Justine McCabe’s weight loss transformation story began in early 2015 after her husband unexpectedly and tragically committed suicide. Weighing 313 pounds at the time, his death shook her awake and made her realize she had to make a lot of changes. By taking control of her health, she chose to live. Justine documented her weight loss transformation in 365 days of selfies and continues to share her journey on her blog where she has lost 126 pounds, and counting!
If you are looking for a satisfying and delicious meat-free Bolognese sauce, you must add this Hearty Vegetable Bolognese sauce to your dinner menu this week! 🍝 This recipe gets its meaty texture from walnuts (inspired by @livingkitchen — a local #CLT-area fav!) and is a healthy and filling vegetarian dish we LOVE in our house!⠀⠀ ⠀⠀ INGREDIENTS ⠀⠀ ⠀⠀ 2 cups peeled, chopped carrots ⠀⠀ ½ cup chopped bell peppers⠀⠀ 8 ounces fresh mushrooms⠀⠀ 2 small yellow onions⠀⠀ ¼ cup kalamata olives⠀⠀ ¼ cup Cabernet Sauvignon ⠀⠀ 3 garlic cloves, peeled⠀⠀ 1 cup walnuts ⠀⠀ 1½ teaspoons Italian seasoning ⠀⠀ 1 teaspoon sea salt ⠀⠀ 1 25-ounce jar marinara sauce⠀⠀ ⠀⠀ DIRECTIONS ⠀⠀ ⠀⠀ In a food processor, shred the carrots, bell peppers, olives, mushrooms, onions and garlic until they are shredded into very fine pieces.⠀⠀ Drizzle a large, deep nonstick skillet with olive oil and heat to a medium-high heat. Add the shredded vegetables and allow them to cook down, as the water sweats out and they reduce in volume for about 5 minutes. Add the wine, reduce the heat and allow to simmer longer (approximately 7-10 minutes), until almost all of the liquid is gone.⠀⠀ While the vegetables are cooking, place the walnuts, Italian seasonings and sea salt into the food processor and grind into a course meal, taking care not to over grind, as a paste will form.⠀⠀ Add the walnuts to the skillet and stir.⠀⠀ Add the marinara sauce and stir to combine. Simmer on medium-low heat for another 10 minutes, stirring occasionally.⠀⠀ Serve on top of whole wheat spaghetti, zucchini noodles, spaghetti squash or your favorite pasta and enjoy!⠀⠀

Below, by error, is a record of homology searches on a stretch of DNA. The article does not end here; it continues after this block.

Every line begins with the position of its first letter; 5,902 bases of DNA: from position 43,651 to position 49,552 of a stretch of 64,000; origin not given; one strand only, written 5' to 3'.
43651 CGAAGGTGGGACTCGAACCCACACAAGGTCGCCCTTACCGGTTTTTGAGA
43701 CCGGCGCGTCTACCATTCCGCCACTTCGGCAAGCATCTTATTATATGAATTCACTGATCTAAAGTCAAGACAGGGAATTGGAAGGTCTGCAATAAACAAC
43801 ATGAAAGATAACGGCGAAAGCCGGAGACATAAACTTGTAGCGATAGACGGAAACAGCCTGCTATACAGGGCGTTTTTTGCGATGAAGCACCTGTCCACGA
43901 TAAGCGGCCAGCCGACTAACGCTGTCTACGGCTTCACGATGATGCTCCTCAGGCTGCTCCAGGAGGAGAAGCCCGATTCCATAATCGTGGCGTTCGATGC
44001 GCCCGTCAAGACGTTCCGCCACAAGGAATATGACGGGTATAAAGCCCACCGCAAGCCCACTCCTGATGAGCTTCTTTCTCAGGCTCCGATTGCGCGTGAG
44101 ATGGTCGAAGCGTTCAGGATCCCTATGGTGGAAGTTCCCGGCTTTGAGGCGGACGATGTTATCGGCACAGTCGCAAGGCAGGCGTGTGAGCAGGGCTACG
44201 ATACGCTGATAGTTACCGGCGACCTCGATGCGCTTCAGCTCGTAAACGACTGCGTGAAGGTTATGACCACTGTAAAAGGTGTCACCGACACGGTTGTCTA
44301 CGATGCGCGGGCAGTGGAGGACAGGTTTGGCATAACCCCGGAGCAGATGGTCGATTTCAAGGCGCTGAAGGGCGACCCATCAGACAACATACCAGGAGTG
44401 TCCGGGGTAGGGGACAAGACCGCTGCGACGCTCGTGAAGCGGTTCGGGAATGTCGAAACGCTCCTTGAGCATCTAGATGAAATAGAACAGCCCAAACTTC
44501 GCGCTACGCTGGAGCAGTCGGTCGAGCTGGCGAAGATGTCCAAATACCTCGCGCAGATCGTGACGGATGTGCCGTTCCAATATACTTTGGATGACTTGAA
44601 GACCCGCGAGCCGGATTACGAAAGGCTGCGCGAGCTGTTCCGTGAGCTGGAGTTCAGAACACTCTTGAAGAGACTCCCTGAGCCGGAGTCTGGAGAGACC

I started my journey just about 1 year ago to the day and have lost 42 lbs. The hard part will be keeping it off. I used the same ideas as the author and will tell you they work. Be kind to yourself and forgive yourself if you slip up. Log your food and by all means do your exercise. My wife and I walk approximately 2 miles a day in addition to the normal walking we do around the house.
This content is strictly the opinion of Dr. Josh Axe and is for informational and educational purposes only. It is not intended to provide medical advice or to take the place of medical advice or treatment from a personal physician. All readers/viewers of this content are advised to consult their doctors or qualified health professionals regarding specific health questions. Neither Dr. Axe nor the publisher of this content takes responsibility for possible health consequences of any person or persons reading or following the information in this educational content. All viewers of this content, especially those taking prescription or over-the-counter medications, should consult their physicians before beginning any nutrition, supplement or lifestyle program.
Consider liposuction. Liposuction is a surgical option for fast, targeted weight loss, generally only recommended for people with 1-2 specific areas of highly fatty tissue but an otherwise relatively healthy body weight. Because it is a surgical procedure, it carries significant health risks and should only be performed by a licensed professional.
Another question I get often is “if I am exercising how many extra calories can I have per day?” and my answer is (sorry, you’re not going to like this) “None! Unless you are training for a marathon or the like you don’t need more calories.” Too often we erase all our hard work by justifying eating more calories, and if you do your research you’ll find that the “calories burned” ticker on your exercise equipment is not accurate. Exercising is not an excuse to eat more, exercising will help tone your body, give you a healthy heart and burn off a few calories… what’s the point in burning them off if you’re just gonna add them back?!
Jen Mellor is a full-time mom and blogger for the inspiring weight loss blog, Just Average Jen. Jen has lost over 140 pounds through healthy eating and shares with us her tips for weight loss, healthy, vegetarian-friendly recipes, and the trials and tribulations of her life and journey to keeping the weight off, all while staying happy and healthy. Her weight loss journey is not only inspiring but has shown us that she is, in fact, anything but average!